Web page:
We are delighted to publish this account of Libbla Kelly’s experience queueing to see HM The Queen lying in state. With the extensive press coverage of this event we all have a rough idea of what it must have been like to patiently queue for hours in order to say a last goodbye. This is one account that gives us an in-depth look into that experience…
Everyone is calling it a pilgrimage now, but that was my word for the 4.5 mile path to Her shrine, long before the media got hold of it! It was a queue to those less spiritual and became a pilgrimage thereafter. Having walked it, been in it and conquered it, I believe the latter is the more fitting name for it. I was reminded at the beginning of the queue of my memories of Lourdes, where I went every year for 13 years when I was younger to help people with disabilities, and there we bowed to Our Lady, the Queen of Heaven, this pilgrimage, in some ways was similar.
The definition of a pilgrim is somebody who visits a shrine or a secret place. We knew we were visiting a shrine that day, but I had no idea until I reached the inside of Westminster Hall how strongly I felt it. We all know how her Majesty Queen Elizabeth II has reached so many people, in so many ways. We have seen the footage and shared the Platinum Jubilee. We have heard the thousands of stories of this extraordinary lady who globally touched all our lives, be it some lucky ones like me, face to face, or through television, radio or newspapers. It was always so difficult to ignore her bright beacon of shining light wherever she went but I had no idea the effect this 15 hours was going to have on my life.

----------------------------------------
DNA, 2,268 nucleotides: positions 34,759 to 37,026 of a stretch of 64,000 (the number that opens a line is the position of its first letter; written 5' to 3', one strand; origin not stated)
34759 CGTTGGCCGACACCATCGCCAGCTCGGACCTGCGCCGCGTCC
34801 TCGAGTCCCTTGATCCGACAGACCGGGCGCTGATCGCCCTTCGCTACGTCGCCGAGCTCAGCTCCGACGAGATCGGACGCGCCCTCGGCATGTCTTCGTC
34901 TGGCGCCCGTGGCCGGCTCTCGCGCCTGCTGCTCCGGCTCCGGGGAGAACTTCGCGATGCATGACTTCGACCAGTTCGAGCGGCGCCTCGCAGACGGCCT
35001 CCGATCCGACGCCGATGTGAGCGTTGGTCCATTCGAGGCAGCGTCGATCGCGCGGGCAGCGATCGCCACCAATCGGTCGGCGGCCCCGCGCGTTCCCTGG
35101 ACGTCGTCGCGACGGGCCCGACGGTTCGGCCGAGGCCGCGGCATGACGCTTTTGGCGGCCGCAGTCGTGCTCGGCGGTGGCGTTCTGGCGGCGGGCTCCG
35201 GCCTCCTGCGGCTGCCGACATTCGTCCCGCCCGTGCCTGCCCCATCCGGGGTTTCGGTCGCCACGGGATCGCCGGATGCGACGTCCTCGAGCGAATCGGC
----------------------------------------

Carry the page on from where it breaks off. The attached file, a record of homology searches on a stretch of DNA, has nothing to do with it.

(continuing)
I decided to go to the Lying in State quite last minute really. I had been staying in London with my stepson and the next morning woke at 6:15am on Sunday 16 September and decided, yes, I will go.
I got the train to London Bridge and walked, slightly dishearteningly, against the queue all the way to Southwark Park where on rounding into the park I said hello to a girl walking alone, like me. She was Annabel the first of my fellow pilgrims, we walked through the park and to the first of our many zig-zags of the day, where the queue stopped and we all relaxed. There around us appeared to be only women aged between 35 and 68, and they turned out the be 11 of the best women you could meet. There were a group of 4, 3, 2 and 4 of us who had come alone. Not unlucky 13, I am no longer superstitious!
There was an instant bond of camaraderie, women are very good at that. We understand and we care for each other. The power of this group of women was part of how my life changed as the day progressed. None of us women knew that being together and sharing the next 14.5 hours would be so extraordinary, but we all felt it and we all said we felt it out loud. We shared stories, laughs, sadness’s, and opened our hearts to each other along the way. It was fabulous.